Shadowing Again

I just got back from shadowing Dr. Groom, an ER doc who’s a recent grad from TCOM. We didn’t get to talk much because he was surprisingly busy. I couldn’t believe the number of people sitting in the waiting area. But I did get to see quite a number of patients with him.
The most interesting patient was a drug-seeker who came in via ambulance. He claimed he’d had a migraine for two weeks solid. Dr. Groom asked this man several questions and examined him. Groom asked the man to lift his arms up, and the man said, “Take me, Jesus.” We promptly left, and Dr. Groom looked up his record, and sure enough, he’d been in several times. He wasn’t officially listed as a drug-seeker, but he suspect.
Another woman came in. Two days ago, she’d had gall-bladder surgery, and she came to the ER because of pain that she rated as an 8. Dr. Groom “scanned” her, and he found a tumor on her kidney. Her white count was 17,000. He didn’t let me go in with him to tell her the bad news, and I was glad. I was going to decline if he asked me to accompany him.
Other than those two, it was mostly people with hurting knees and such. A woman came in who was vomiting blood, but I had to leave.
Dr. Groom said I could come back and shadow anytime he was working.
Interesting things I noticed:
Doctors are pretty spoiled at this hospital. If they want a phone number, they just say, “I need the number to X.” Somebody looks it up for them and calls it out. And these weren’t times when the docs were doing anything. One doc there waited until a nurse came back to look up a number instead of just looking the number up himself.
Also, the ER docs here work 8-hour shifts. I was surprised by that. I assumed everyone was 12-hours these days.

Wow, Ash. That sounds like an awesome experience. How did you find this shadowing opportunity? I really want to get some shadowing experience, in part because I don't have time to commit to a regular volunteer position and in part because I'd really like to see what their work day is like. I haven't figured out how to go about it with all the new HIPAA rules, though.
Sad to hear that docs are no better about doing things for themselves that they are perfectly capable of than their peers in the business world. I sit next to my managing director and his assistant and listen to him all day yell out for phone numbers (which would take him less time to look up himself), coffee, copies, etc. He's not rude about it, but expects that she is there to be his personal assistant, not just his professional assistant. As she calls her position - adult babysitter. Seems that the higher up they get, the more common sense gets shoved out of the brain. I was hoping medicine wasn't so much that way!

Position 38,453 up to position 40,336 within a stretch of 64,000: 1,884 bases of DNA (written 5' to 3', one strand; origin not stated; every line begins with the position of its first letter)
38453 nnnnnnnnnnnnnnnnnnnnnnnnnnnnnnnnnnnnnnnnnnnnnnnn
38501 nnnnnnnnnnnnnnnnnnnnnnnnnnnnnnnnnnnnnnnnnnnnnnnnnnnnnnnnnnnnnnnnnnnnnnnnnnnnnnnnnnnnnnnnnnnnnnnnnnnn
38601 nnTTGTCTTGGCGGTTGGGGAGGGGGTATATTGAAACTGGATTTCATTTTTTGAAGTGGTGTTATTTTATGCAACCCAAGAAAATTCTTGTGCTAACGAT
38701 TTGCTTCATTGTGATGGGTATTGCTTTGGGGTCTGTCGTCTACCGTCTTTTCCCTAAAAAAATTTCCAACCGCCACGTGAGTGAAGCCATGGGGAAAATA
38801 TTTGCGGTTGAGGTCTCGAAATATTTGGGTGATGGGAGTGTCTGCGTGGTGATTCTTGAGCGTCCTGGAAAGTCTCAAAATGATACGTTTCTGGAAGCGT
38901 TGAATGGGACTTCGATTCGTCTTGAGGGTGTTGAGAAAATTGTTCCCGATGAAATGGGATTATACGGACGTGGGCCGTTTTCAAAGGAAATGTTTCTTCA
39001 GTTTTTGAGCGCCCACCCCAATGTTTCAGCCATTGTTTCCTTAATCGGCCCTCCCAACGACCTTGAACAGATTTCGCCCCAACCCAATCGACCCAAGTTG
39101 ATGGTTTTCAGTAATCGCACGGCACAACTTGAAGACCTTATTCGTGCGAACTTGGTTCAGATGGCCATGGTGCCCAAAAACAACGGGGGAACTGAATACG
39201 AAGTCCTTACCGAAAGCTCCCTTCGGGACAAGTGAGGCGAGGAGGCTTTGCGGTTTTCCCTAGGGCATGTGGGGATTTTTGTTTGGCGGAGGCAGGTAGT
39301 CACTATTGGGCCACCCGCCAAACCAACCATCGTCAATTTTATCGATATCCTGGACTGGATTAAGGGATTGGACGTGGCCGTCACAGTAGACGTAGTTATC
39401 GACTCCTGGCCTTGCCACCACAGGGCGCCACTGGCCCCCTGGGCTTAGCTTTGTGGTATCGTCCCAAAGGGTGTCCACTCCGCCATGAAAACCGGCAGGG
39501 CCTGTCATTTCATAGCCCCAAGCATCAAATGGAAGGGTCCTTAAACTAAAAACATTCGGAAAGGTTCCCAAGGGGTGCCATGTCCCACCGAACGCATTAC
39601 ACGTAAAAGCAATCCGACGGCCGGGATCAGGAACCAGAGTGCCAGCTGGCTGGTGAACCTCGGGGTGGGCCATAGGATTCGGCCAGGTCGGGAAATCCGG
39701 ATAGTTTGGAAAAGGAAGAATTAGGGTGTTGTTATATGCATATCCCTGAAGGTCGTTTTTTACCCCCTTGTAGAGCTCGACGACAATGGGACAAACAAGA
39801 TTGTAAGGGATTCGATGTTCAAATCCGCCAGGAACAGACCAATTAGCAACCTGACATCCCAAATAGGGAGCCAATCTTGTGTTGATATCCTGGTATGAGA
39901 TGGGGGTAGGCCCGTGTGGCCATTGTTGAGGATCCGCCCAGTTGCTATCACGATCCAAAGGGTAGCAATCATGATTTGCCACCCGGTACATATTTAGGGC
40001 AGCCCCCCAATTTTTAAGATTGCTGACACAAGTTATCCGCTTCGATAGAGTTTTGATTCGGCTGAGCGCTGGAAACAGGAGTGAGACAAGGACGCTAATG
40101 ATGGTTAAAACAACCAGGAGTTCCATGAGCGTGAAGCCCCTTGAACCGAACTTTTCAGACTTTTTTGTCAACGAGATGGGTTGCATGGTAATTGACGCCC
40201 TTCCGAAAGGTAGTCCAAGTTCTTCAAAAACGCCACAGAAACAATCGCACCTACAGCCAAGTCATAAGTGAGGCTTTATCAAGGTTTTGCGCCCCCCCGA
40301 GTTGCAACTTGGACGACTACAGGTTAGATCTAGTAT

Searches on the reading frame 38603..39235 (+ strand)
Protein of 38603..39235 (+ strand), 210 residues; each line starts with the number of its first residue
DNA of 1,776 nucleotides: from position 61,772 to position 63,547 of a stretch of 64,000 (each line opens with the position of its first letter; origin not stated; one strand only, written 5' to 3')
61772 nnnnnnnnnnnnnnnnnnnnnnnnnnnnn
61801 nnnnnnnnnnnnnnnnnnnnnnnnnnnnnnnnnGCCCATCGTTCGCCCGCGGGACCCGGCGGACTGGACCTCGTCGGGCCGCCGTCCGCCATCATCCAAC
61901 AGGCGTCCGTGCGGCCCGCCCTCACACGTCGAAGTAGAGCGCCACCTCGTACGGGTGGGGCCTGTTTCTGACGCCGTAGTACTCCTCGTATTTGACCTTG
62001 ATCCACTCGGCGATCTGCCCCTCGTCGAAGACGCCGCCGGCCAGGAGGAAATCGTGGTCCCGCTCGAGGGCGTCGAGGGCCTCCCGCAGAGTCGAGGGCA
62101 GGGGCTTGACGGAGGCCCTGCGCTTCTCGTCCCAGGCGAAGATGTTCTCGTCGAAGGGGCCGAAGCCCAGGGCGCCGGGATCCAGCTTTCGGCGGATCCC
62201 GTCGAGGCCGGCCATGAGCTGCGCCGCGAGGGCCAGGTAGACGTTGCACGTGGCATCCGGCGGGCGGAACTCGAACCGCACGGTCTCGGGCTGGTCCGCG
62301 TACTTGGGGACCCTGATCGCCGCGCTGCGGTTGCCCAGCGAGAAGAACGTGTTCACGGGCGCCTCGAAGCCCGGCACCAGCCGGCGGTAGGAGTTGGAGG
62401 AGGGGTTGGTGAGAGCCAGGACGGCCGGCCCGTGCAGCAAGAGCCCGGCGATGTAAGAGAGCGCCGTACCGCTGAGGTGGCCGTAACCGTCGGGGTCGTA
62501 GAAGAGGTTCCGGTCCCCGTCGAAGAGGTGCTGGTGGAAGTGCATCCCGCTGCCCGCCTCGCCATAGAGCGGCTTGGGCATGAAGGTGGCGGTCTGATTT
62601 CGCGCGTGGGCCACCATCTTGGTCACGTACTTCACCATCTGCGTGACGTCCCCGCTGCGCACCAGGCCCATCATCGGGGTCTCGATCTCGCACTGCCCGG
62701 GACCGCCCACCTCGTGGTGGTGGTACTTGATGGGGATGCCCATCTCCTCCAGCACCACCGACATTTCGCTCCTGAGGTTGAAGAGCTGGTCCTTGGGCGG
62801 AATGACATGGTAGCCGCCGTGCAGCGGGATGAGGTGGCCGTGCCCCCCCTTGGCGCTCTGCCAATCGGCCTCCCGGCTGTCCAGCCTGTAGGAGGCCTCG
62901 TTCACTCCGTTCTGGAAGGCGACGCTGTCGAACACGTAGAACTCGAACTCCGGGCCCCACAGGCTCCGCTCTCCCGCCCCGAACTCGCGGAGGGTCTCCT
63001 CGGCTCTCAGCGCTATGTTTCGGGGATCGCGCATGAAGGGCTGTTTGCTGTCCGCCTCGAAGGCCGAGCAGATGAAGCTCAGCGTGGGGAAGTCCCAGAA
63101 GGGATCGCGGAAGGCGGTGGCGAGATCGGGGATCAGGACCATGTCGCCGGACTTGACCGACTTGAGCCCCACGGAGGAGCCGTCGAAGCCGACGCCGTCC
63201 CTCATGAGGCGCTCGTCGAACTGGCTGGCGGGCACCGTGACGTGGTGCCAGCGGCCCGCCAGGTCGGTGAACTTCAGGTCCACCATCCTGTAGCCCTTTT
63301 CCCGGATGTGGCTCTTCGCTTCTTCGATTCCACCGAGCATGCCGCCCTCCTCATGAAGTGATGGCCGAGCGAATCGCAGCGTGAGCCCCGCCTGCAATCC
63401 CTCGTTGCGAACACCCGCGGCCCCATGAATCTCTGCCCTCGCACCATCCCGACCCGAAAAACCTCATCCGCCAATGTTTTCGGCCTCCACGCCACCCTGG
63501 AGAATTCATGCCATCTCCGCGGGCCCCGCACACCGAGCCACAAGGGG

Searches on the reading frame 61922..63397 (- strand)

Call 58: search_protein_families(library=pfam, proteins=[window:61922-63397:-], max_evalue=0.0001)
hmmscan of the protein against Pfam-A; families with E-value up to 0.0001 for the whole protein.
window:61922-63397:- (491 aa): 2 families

I got hooked up with this doctor after he came in to the chiropractic office where my SO works. She asked him if he could dig on some pre-med student shadowing him, and he said for me to call him when he was on duty.
When I called, I had to deal with a bulldog secretary who wouldn’t let me talk to Dr. Groom. She said she would take a message. I said that he told me to call him about a possible time to shadow. Then the secretary lightened up and said, “Oh, you want to shadow. Okay. I’ll give him the message and get back in touch with you.” She called back in about ten minutes and said I could come between 7 and 3.
I was afraid, too, that HIPAA would stop shadowing. But none of the patients balked at my being there. Dr. Groom introduced me as “Somone trying to learn how to be a doctor,” and that pretty much satisfied everyone.

Ah… connections. I’m having trouble here in Boston, but I do have some in NH. My mom worked for a family practitioner for quite a while and he’s known me since I was a kid (I used to go to the office once a week after school to wait for my mom to take me to dance class and he’d sometimes find little tasks for me to do after I finished my homework), so he might be willing to let me shadow. My best friend’s dad is in internal medicine, so he’s another possibility. If nothing else they may be able to help me network to find someone who will be willing to help out. I guess part of what is holding me back is fear of being told “no”! Then again, I’ll never get a yes if I don’t ask!
Thanks again for posting your experience, Ash! It was great to read about.

Very cool! Your experiences sound really interesting. I desperately need to shadow some docs. I really need to get some clinical experience. I do volunteer at a hospital and interact with patients in that I discharge them (wheel them out) and I do errands (blood runs/lab runs), but I’m so worried that I’ll be “attacked” by an adcom someday for not having shadowed to see what it’s really like. I will do this…I’ve just been lazy about it.